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In total, the president earmarked $1.35 billion in funding for the FDA - an amount 18% greener than the FDA's appropriations for 1999.
WASHINGTON - President Clinton acknowledged the heavy volume of work the Food and Drug Administration will shoulder in the years to come when he announced his budget proposal for fiscal year 2000. In total, the president earmarked $1.35 billion in funding for the agency - an amount 18% greener than the FDA's appropriations for 1999.
If enacted, Clinton's budget request will represent the largest addition to the agency's resources in history.
Included in that $1.35 billion is $195 million in proposed user fees, $145 million of which would be collected from the pharmaceutical industry under the Prescription Drug User Fee Act II. The remaining user fees would come from the food and medical devices industries.
The FDA has more than enough ways to spend the budgeted money, if it becomes a reality. Among many other tasks, the agency needs to implement the Food and Drug Administration Modernization Act of 1997, improve safety assurance for FDA-regulated products and hire more full-time employees in order to hasten the prescription drug review process.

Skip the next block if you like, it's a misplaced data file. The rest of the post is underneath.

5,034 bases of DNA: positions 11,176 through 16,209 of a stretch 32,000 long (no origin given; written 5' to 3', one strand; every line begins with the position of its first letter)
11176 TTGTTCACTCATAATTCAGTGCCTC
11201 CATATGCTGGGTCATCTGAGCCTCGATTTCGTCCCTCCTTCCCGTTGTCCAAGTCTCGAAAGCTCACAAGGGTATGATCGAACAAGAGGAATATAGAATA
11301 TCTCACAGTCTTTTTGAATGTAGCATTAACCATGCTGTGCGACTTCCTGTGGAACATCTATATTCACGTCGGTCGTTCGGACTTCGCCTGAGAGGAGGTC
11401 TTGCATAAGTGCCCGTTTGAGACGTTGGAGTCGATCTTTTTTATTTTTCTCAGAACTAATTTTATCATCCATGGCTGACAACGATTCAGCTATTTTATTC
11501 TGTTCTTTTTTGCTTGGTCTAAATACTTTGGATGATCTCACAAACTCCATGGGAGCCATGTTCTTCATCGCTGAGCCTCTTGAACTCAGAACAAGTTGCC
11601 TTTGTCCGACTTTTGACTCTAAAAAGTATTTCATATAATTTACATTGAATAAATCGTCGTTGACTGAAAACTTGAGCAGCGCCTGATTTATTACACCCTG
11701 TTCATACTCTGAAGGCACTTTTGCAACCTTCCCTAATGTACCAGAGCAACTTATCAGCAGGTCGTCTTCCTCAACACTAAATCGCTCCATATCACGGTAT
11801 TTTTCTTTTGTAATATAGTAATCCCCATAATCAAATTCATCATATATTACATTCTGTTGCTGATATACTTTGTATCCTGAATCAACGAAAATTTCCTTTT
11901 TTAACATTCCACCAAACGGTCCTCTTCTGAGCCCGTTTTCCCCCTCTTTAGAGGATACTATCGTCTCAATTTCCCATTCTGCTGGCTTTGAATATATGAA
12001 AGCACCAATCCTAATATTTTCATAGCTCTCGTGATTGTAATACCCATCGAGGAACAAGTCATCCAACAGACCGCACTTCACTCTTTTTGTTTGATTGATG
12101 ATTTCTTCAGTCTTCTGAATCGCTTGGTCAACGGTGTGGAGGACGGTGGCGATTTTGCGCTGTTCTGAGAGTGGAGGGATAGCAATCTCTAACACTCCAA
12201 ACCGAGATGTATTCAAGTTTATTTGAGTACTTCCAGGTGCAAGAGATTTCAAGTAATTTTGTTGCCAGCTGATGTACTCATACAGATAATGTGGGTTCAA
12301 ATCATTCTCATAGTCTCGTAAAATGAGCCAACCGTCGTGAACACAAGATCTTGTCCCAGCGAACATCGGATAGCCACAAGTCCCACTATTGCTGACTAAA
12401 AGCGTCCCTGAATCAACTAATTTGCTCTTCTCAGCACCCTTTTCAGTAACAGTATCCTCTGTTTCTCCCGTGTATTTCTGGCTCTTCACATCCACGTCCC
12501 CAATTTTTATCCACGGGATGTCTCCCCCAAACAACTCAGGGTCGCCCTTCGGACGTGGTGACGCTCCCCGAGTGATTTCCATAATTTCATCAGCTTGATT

Changing to a fully electronic, science-based adverse event reporting system (one goal of the FDA Modernization Act) would decrease the agency's bottom line by $15.3 million, the agency said. The system, which would boast uniform coding and nomenclature systems, would also employ more efficient, modern means of providing important feedback to the public and the health care community. The agency speculated that it would need to hire 11 additional full-time employees to complete the project.
To improve product safety assurance, the FDA would hire 155 full-time employees and increase the frequency of manufacturer inspections. In total, the agency said, the project would require $52.2 million in funding.
The FDA also indicated that it planned to spend a portion of the money on the President's initiative on food safety, youth tobacco prevention, bioterrorism and the construction of new laboratories. PR